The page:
New Mexico

NM Secretary of State says ballots will be counted ‘within a day or two after Election Day’

On Friday, the Santa Fe New Mexican reported that according to the New Mexico Secretary of State, Maggie Toulouse Oliver, county clerks in New Mexico could take up to two days to count ballots after the polls close, raising red flags about the integrity of the November 3rd Election. 

The New Mexican reports: 

In a virtual news conference Thursday, Secretary of State Maggie Toulouse Oliver warned unprecedented voter turnout is likely to leave county clerk’s offices counting ballots for at least a day or two after polls close, potentially delaying results in tight races.

She did not rule out the possibility of delayed New Mexico results for the presidential election…. 

“I’m feeling optimistic that we should be able to get through the absentee vote count within a day or two after Election Day,” said Toulouse Oliver. “I think that we’ll know what we know on election night in terms of the distribution of the votes and the margins of potential victory, and we should be able to make some pretty clear calls on election night in a lot of races.”

There is “no doubt many races around the state will be impacted by outstanding ballots still to count,” she added.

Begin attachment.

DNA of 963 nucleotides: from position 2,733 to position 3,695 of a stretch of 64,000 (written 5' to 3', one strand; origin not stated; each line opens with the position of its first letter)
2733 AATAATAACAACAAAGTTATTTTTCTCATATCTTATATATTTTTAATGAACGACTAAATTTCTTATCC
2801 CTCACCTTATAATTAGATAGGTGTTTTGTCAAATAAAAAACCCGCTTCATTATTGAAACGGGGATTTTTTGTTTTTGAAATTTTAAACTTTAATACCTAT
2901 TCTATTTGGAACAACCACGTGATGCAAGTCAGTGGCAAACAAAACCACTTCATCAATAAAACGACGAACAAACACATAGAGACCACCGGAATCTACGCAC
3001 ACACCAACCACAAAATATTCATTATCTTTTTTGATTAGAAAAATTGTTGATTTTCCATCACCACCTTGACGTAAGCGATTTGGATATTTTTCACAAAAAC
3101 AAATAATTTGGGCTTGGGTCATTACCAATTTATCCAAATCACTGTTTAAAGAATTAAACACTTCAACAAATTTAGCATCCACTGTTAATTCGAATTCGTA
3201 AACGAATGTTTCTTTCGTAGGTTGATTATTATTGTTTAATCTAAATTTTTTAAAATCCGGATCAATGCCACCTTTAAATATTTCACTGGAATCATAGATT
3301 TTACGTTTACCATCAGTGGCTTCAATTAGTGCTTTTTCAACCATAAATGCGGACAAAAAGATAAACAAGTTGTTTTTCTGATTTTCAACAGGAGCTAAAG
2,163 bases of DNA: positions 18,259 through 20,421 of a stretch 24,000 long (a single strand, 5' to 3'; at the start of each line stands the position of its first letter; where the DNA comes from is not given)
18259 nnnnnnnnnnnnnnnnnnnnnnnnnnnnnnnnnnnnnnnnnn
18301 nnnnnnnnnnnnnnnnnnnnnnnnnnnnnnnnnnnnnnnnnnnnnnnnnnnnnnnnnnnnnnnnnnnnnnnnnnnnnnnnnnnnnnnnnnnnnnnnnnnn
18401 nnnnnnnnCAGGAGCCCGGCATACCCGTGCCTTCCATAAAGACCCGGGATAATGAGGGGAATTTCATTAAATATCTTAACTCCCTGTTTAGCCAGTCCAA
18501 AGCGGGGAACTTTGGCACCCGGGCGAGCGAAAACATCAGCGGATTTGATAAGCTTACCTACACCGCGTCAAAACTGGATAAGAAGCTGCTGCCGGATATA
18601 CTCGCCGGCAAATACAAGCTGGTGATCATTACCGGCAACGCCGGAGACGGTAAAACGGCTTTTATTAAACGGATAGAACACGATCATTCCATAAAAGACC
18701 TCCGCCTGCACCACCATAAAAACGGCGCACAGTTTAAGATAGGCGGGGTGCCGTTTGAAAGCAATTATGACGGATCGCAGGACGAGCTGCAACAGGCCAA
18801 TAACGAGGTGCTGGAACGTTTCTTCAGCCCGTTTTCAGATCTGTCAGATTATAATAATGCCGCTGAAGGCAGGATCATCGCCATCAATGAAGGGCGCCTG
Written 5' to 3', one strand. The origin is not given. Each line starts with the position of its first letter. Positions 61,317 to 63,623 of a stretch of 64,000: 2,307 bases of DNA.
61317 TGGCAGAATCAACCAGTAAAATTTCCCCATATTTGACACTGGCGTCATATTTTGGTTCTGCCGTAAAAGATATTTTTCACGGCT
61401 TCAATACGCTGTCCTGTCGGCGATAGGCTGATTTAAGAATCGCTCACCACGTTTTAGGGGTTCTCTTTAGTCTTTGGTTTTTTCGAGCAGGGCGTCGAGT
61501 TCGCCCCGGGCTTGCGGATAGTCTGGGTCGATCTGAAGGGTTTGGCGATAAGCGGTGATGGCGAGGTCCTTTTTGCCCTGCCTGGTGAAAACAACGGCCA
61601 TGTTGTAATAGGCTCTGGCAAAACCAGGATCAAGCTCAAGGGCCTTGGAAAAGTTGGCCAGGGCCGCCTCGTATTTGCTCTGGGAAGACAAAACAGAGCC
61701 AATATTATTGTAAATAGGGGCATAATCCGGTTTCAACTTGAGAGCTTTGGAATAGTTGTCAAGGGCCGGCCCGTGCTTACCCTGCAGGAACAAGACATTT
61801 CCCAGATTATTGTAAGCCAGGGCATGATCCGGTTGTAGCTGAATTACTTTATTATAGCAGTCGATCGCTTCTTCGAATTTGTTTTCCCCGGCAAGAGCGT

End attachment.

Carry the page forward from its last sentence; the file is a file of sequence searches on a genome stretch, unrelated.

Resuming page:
The extra time the Secretary of State is allowing may raise red flags as to the integrity of the election, with the New Mexico Supreme Court rejecting to hear a suit from the Republican Party of New Mexico regarding the Secretary of State barring Republican poll watchers from observing the counting of ballots on election night. 

According to the Secretary of State’s data as of October 27, 265,739 absentee ballots had already been mailed back to county clerks across the state, 166,655 being from Democrats, 56,747 from Republicans, and the rest from minor parties and voters who decline to state a party affiliation.

The Democrat Party of New Mexico has already begun its ballot harvesting initiatives, according to Pameyla Herndon, a caucus chair for the party, who urged supporters during a closed fundraising call to harvest votes from senior citizens to favor Democrat candidates.

As of October 30, Republicans outnumber Democrats with in-person early voting, while Democrats outnumber Republicans dramatically with absentee. During the 2018 race in New Mexico’s Second Congressional District, thousands of irregularities were found in Doña Ana County, where Republican Yvette Herrell won the race on Election Day. However, once absentee ballots were “counted” later, the race was swung in Democrat Xochitl Torres Small’s favor. An audit revealed multiple signs of election fraud.

Just this year, two individuals have been convicted of voter fraud using absentee ballots, following New Mexico’s long track record of fraudulent election activity, which can be read more about here.

Due to the Coronavirus pandemic, even more absentee ballots are being cast for the November 2020 election, and the more absentee ballots without oversight from poll challengers are ripe for fraud.

Dem lawmaker flips out on police officers trying to help him with hate mail, now claims to have PTSD